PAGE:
by Dr. Robert Buccigrossi, TCG CTO
Recently, there has been a pattern forming in my journal reading:
- How did web development become so bizarrely complex? – Discussions on the explosion of framework, team personnel, and technologies for a “simple” website
- Web apps are too complex. This is how we can simplify them. – An article describing how single-page apps are actually two deeply couple applications
- NPM Audit: broken by design? – When you create a brand new NPM React app, it *already* has 5 vulnerabilities identified by the npm security audit!
- Software Complexity is Killing Us – “Our obsession with flexibility, composability, and cleverness is causing us a lot of pain and pushing companies away from the platforms and tools that we love.”
In short: Web application technology stacks have exploded in complexity and dependencies leading to nightmares in both operations and security management.
Using a default react app “npx create-react-app” pulls in a number of default npm libraries (and 5 “npm audit”-reported vulnerabilities). Similarly “ng new” has 39–47 vulnerabilities out of the box. Looking at vue’s dependencies I temporarily thought that it had no dependencies, but it has many: it just uses webpack to build in devDependencies into its production pack. Even if you forsake single page applications you can still find yourself with a massive pyramid of dependencies encouraged by well-meaning package utilities: Python has pip, PHP has composer, .NET has NuGet.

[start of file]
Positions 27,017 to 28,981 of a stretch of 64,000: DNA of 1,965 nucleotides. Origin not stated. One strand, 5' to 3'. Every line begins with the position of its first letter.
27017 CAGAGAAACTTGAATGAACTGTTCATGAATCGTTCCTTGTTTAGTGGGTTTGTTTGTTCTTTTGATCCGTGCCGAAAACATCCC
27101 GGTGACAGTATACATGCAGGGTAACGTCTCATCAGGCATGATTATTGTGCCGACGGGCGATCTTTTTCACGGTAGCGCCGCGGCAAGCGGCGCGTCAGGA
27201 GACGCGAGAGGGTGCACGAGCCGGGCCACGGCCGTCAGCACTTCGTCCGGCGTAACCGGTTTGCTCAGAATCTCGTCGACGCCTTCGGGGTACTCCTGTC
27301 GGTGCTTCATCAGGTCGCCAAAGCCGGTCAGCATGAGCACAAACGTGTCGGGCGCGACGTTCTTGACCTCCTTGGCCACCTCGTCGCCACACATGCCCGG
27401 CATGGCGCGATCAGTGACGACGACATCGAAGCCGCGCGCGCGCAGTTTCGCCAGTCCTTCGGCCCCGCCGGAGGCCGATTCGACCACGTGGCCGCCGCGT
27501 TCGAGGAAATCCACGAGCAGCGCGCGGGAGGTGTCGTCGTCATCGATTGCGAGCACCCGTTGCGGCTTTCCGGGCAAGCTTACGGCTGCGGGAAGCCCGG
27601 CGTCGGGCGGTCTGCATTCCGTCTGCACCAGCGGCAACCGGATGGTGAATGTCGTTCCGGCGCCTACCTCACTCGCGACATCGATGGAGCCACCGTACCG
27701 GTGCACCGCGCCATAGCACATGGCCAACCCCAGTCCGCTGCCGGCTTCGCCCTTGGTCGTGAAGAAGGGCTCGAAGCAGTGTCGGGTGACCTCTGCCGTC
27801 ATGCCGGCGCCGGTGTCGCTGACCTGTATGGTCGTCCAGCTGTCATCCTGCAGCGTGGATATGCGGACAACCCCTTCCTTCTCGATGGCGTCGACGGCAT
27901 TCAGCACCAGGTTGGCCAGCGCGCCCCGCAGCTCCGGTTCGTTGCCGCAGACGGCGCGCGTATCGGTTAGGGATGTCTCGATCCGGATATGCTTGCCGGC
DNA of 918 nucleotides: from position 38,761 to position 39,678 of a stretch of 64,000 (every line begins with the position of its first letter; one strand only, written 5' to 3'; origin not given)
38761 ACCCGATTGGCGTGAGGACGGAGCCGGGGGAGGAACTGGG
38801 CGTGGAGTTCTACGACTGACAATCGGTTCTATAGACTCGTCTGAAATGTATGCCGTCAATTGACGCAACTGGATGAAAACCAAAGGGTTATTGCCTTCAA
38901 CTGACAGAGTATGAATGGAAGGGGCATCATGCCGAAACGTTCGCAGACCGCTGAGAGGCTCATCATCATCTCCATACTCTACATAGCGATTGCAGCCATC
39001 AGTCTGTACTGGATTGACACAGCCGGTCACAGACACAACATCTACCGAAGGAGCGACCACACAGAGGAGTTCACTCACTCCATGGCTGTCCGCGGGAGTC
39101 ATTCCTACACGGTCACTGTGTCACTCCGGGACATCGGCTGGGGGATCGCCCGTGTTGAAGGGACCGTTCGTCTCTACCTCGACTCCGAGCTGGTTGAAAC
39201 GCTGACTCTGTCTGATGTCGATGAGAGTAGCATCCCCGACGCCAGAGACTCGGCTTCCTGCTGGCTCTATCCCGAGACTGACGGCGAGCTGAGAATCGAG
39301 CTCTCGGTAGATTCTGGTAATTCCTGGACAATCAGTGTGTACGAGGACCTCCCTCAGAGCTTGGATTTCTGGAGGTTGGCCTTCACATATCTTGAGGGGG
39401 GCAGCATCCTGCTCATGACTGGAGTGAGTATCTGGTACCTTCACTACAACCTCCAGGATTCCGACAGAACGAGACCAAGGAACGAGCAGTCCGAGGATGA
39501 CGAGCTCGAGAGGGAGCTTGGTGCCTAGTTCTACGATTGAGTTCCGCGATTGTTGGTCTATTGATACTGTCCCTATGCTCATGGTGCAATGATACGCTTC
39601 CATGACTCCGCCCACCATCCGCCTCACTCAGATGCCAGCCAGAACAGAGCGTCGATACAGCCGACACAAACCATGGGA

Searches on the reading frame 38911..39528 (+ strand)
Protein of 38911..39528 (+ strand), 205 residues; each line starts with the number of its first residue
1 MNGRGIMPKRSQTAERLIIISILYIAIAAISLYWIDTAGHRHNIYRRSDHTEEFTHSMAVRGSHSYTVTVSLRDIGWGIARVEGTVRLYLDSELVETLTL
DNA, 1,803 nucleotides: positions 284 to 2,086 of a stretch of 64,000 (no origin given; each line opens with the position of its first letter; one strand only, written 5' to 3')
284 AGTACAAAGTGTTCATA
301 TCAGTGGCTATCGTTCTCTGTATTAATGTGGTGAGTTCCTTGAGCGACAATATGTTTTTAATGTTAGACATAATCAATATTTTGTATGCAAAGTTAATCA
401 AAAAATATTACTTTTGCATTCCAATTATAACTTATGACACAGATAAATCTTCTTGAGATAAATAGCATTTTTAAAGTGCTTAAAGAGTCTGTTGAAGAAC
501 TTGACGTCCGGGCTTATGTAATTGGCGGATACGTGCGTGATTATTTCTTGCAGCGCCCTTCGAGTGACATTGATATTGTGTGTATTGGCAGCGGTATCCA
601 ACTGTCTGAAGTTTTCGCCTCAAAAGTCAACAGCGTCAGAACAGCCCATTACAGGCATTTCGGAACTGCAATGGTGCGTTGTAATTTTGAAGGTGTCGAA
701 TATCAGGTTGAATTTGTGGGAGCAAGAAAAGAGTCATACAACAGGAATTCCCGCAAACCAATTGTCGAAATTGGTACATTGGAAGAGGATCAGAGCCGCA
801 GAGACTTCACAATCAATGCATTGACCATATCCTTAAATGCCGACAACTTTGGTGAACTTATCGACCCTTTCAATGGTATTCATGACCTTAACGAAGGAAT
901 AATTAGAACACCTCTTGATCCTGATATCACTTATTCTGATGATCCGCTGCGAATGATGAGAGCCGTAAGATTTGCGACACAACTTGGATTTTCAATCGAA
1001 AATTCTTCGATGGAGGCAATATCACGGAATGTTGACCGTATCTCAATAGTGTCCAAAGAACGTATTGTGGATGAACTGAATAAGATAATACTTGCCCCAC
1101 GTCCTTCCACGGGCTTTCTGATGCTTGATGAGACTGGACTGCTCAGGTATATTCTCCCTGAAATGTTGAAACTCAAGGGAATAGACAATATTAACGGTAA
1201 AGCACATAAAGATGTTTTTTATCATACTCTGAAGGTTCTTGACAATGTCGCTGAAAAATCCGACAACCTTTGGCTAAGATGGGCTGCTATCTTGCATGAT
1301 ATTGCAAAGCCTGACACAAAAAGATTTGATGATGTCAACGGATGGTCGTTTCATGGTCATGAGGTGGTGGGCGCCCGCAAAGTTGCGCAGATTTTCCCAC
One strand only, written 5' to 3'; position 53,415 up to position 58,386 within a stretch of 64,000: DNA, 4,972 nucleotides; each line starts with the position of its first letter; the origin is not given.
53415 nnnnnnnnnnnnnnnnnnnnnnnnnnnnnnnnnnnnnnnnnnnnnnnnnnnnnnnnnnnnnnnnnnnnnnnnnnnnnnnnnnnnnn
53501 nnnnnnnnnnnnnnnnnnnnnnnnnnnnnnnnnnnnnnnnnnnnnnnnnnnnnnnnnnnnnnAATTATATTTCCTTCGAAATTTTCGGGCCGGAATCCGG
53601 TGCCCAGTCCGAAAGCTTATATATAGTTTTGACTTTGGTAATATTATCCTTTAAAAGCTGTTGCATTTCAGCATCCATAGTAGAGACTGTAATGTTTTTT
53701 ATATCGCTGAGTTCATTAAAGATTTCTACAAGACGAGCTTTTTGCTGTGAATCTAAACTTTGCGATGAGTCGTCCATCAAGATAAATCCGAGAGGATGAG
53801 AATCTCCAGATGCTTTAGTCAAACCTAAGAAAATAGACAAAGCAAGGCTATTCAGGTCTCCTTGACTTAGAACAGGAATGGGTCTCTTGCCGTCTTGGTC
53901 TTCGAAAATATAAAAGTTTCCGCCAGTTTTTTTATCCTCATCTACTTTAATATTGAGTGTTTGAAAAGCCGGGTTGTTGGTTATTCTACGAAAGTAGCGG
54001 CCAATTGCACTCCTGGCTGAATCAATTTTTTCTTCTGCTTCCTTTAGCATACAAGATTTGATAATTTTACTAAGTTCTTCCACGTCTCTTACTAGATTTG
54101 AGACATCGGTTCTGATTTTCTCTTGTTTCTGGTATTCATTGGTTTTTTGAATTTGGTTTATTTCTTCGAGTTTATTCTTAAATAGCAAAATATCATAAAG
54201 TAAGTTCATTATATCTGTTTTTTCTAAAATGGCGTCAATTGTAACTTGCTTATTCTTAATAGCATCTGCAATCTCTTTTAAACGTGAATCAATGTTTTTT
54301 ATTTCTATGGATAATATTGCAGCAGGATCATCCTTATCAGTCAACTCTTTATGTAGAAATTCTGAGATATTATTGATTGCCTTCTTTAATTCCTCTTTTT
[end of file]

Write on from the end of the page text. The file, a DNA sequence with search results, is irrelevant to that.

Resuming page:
The reaction to network security vulnerabilities has been the rise of the “zero trust” network. Imagine a similar world for software architecture – a world in which you deliberately aim for no additional external dependencies other than your hand-picked core components. Of course, we still depend upon the operating system, our web server, and our database, but I’m compelled to ask: Have plain vanilla JS, HTML, and CSS advanced enough that “zero dependency” microframeworks are feasible? Could we dare dream of a world where “end of support” or dependency audit scan reports become a relic of the past? Could we dream of code in which our teams completely understand how it works from end-to-end and true DevSecOps can be achieved?
And if achieved, with superior security and resilience, could a “zero dependency” tech stack be a differentiator?